Mumbai airport is the world’s busiest single runway airport. It is anything but India’s pride even after handling 1000+ air traffic movements in a single day. As a Spicejet B737 overshot the runway on 1 July, the resultant diversions, delays and cancellations once again showcased the challenges facing the only airport in Maximum City and the financial capital of India. The airport has two runways but cannot be used simultaneously as they intersect. A plan to build a parallel runway did not materialise since over 300 acres of airport land is encroached upon and the lack of a political will has meant that the encroachment has not been cleared.
Part of the woes for Mumbai is linked to bad weather. Mumbai, on the western coast of India, experiences heavy to very heavy rainfall during monsoons and has traditionally seen water logging— an evil which the city has not been able to get over in successive years, despite tall claims. Bad weather, however, impacts multiple airports across the world. Early this year, thousands of flights were grounded in central parts of the USA due to severe weather conditions caused by a cyclone. In January, airports in the UK, led by Manchester closed runways as it battled heavy snow. However, these incidents are not repetitive and mostly one-off. When it comes to Mumbai, there is a trend of repetitive closures due to waterlogging or runway overruns.
Mumbai received the heaviest rainfall in a decade on 30 June and 1 July, when the airport was already experiencing restrictions on capacity due to the weather. The Spicejet incident added to the woes with over 50 diversions to airports all across the country led by Ahmedabad, Hyderabad and Bengaluru. Some of the airlines, including international ones, had a larger impact as it had diversions to destinations which aren’t crew bases and led to the aircraft, crew and passengers being stuck for up to 24 hours before they could be brought back to Mumbai.
Last July an Air India Express B737 had an excursion after landing on runway 14 leading to the closure of the airport for nearly an hour. The monsoons in 2017 had seen Spicejet involved in another overrun similar to the one on 1 July, when the main runway was impacted and closed for operations for two days.
Going by passenger numbers, Mumbai is the 28th busiest airport in the world and has been awarded service quality certifications. But all of it pales during the monsoons when the airport descends into chaos, rarely seen by any airport anywhere in the world and certainly not by any other major airport which is as busy as Mumbai airport.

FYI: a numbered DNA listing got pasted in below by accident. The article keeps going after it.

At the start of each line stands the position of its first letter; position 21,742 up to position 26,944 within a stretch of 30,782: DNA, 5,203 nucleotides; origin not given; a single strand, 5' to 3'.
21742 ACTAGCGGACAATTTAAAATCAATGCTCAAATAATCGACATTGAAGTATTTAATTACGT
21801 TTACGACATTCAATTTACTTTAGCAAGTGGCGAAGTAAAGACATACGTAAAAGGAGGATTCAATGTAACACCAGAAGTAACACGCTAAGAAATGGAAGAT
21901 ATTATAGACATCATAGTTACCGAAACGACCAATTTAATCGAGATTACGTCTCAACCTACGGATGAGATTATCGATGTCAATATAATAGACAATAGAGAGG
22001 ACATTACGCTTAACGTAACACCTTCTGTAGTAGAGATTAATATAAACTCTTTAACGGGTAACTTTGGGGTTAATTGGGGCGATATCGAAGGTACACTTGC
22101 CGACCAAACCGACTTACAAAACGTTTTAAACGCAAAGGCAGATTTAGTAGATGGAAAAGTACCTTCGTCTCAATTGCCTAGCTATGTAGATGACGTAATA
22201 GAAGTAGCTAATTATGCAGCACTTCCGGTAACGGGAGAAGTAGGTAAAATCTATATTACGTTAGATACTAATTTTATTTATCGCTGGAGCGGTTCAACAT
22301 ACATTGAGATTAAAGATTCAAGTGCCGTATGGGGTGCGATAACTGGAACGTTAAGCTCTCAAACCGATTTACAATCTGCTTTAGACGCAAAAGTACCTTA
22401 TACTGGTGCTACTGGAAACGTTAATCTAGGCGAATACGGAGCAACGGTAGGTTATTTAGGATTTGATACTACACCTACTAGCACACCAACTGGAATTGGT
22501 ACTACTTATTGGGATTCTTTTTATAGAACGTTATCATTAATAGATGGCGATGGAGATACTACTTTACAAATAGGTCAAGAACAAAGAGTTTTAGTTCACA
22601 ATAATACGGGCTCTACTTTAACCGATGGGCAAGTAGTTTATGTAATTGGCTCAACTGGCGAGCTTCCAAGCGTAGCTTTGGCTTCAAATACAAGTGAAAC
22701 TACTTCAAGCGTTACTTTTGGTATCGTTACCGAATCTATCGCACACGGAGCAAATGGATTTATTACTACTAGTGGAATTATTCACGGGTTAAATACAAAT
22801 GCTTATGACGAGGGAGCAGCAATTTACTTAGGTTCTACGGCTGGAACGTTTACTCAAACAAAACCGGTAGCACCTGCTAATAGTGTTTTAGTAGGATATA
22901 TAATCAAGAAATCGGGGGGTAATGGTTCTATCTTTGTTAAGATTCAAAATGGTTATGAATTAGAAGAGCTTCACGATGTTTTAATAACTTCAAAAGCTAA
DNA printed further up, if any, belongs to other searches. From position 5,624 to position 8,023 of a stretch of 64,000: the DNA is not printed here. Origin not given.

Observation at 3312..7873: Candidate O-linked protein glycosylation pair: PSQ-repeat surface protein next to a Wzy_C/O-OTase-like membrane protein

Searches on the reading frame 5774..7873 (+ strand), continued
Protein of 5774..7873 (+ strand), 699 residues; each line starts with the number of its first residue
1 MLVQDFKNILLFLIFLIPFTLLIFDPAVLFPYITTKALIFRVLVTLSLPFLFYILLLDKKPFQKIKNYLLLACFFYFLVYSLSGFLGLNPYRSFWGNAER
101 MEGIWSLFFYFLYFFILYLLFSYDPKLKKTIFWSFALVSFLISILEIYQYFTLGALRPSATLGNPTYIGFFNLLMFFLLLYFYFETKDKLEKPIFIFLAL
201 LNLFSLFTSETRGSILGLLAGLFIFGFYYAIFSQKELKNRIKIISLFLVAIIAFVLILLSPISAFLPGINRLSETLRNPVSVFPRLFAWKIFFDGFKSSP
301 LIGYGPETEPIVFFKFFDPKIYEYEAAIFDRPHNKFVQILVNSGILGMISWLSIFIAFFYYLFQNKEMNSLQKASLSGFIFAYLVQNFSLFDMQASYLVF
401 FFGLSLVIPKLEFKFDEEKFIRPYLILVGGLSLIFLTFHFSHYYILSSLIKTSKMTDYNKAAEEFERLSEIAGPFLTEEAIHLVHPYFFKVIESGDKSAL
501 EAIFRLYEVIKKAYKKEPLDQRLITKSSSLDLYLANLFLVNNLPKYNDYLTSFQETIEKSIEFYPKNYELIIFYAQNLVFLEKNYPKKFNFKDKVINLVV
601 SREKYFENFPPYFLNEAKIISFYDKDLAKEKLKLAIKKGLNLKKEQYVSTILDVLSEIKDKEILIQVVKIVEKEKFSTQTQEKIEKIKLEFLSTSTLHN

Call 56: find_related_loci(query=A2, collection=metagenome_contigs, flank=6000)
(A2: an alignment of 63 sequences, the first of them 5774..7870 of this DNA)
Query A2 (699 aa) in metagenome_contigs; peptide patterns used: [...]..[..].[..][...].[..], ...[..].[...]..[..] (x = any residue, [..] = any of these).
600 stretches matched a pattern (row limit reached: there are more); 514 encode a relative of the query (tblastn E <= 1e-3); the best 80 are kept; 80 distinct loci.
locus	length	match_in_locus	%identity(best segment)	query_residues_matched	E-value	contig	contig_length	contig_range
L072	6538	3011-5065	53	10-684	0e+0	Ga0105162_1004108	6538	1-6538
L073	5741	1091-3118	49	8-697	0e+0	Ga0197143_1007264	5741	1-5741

What leads to this chaos in Mumbai? The airport is encircled by slums, encroachment and civilization on almost all sides. Add to that, the heavy winds and rains which batter the city each year and over 40 air traffic movements each hour, the pressure is high to land and vacate the runway for the next movement to take place. The rains could lead to poor braking action of the aircraft and a gust of wind at the last minute could push the aircraft away from the optimum landing zone, leading to a shorter distance being available to stop the aircraft and if it doesn’t, then you have an overrun which leads to a chaos like no other.
The fact that this happens repeatedly in Mumbai airport indicates clearly that something needs to be done in order to stop this annual chaos from recurring. To its credit, Mumbai International Airport Limited (MIAL)—the operator of Mumbai airport has worked tirelessly since the deluge of 2005 when the Mithi river, which flows below the main runway, swelled and led to waterlogging in the airport. Channeling the river, water drains, runway re-carpeting—the infrastructure side has been taken care of and is being improved upon year-on-year, yet one thing or the other leads to the same situation like the 1 July incident.
Globally, airports have a disaster recovery plan and it is time for airports like Mumbai to have a sharp focus on this so as to ensure that thousands of passengers are not diverted or left fending for themselves in the airport terminal. While Air India is the nodal agency for disaster recovery, traditionally it has taken time to recover the aircraft and operationalise the runway. A quicker turnaround with coordination with MIAL will help get over such incidents quickly.
While this plan serves post-incident, a long-term view could be to increase the runway-end safety area (RESA) and help prevent aircraft overruns ending up in the mud, which will help the restoration of operations at the earliest. Until a new airport is constructed and operational, Mumbai airport will not only be the busiest in the world, but also one of the most congested and challenging as the city in general and airport in particular grapple with infrastructure woes.
(The writer is founder of aviation analysis blog NetworkThoughts)
Updated Date: Jul 03, 2019 18:37:47 IST